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Pediatr Ann. 2005 Feb;34(2):138-46.

Clinical characteristics and efficacious treatment of posttraumatic stress disorder in children and adolescents.

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  • 1Department of Psychology, St. John's University, Queens, NY 11439, USA.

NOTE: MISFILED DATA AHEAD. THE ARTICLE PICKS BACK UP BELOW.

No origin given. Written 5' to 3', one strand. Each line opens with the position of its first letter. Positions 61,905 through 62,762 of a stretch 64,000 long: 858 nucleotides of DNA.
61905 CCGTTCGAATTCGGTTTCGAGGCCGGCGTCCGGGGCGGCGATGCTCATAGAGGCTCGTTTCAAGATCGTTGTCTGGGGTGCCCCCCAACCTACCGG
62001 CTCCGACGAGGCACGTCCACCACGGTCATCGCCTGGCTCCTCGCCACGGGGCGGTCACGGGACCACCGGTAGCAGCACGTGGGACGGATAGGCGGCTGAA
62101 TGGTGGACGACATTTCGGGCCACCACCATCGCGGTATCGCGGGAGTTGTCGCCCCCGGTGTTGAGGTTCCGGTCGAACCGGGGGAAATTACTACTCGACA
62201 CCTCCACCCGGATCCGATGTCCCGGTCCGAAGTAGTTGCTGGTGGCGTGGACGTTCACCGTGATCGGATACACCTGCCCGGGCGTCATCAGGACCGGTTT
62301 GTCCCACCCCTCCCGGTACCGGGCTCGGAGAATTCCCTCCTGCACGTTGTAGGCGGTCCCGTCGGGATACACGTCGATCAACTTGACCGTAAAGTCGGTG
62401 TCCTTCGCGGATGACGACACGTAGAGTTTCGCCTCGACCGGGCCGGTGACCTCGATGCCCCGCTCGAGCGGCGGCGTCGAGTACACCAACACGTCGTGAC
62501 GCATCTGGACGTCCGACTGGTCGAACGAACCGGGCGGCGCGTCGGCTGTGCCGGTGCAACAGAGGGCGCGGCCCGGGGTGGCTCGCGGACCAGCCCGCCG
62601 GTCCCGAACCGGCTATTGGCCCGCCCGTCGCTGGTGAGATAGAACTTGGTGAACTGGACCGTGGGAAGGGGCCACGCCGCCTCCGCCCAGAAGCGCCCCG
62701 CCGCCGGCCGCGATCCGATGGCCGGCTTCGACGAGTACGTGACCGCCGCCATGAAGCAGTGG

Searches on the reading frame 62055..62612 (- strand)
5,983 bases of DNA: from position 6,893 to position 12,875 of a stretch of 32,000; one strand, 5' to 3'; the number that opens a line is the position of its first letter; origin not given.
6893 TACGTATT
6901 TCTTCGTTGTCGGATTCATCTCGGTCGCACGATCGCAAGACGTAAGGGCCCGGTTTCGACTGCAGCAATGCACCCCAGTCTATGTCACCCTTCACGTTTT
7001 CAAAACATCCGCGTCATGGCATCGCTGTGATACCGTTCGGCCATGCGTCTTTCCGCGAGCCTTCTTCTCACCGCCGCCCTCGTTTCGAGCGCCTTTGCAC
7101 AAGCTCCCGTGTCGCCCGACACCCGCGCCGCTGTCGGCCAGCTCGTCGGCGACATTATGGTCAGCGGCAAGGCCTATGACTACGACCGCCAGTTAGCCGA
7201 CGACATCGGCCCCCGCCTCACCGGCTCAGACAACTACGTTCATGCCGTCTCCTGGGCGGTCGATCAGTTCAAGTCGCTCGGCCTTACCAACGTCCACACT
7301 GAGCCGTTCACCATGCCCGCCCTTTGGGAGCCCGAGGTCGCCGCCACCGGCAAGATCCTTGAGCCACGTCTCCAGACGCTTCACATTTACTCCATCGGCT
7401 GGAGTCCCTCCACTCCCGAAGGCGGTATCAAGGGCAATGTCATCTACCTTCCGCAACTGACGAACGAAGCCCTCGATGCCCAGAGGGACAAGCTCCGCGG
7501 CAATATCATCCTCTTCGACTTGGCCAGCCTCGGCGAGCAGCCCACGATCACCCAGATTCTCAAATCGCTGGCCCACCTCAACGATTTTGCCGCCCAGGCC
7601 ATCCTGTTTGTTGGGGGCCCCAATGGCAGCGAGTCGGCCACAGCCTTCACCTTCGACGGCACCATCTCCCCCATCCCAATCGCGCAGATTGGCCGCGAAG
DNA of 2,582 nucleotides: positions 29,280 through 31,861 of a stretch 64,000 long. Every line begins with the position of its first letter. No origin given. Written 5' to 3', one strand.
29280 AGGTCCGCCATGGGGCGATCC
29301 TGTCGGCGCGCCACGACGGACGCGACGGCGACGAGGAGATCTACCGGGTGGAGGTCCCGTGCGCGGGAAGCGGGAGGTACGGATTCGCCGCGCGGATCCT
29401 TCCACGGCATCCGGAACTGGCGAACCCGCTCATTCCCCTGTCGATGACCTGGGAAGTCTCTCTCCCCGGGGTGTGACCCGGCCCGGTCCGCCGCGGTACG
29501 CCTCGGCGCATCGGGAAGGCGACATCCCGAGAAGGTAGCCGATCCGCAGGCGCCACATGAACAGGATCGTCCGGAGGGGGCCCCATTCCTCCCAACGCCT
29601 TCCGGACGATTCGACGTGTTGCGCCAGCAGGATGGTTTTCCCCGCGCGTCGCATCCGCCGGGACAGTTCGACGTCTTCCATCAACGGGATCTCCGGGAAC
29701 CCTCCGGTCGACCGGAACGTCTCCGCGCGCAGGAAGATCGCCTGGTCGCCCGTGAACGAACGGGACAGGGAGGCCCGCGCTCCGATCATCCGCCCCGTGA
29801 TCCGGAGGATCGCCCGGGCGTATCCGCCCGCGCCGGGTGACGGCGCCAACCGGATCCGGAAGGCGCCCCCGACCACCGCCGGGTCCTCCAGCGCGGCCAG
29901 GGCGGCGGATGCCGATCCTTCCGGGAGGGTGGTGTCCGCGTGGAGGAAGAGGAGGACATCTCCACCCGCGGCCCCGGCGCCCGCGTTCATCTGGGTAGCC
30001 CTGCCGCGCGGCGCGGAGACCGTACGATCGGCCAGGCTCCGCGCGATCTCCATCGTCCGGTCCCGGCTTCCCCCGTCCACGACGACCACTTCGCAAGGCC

Children in the United States are exposed to a variety of traumatic events. Psychosocial sequelae to these events vary in their nature and severity. PTSD is a common, debilitating response to traumatic events that may alter the normal developmental course for children. Risk and protective factors in the development of PTSD include child, caregiver, and family characteristics. To date, empirical evidence reveals the efficacy of psychosocial treatments, especially cognitive-behavior therapy. Caregiver involvement in treatment is indicated. Aside from participation in psychosocial interventions, caregivers should be encouraged to convey belief of and empathy for their children, provide a forum for children to discuss the trauma if they choose, and promote coping skills that have been helpful following other stressful events. Emerging studies suggest the potential adjunctive effects of pharmacologic treatments. Additional investigations of the efficacy of school-based group CBT, combined CBT and pharmacotherapy, and CBT for more severely impaired children are warranted. Children and families also might benefit from research on community-based interventions (eg, following disasters, terrorism, war, and community violence) and preventive interventions (designed to prevent the development of PTSD following traumatic events).

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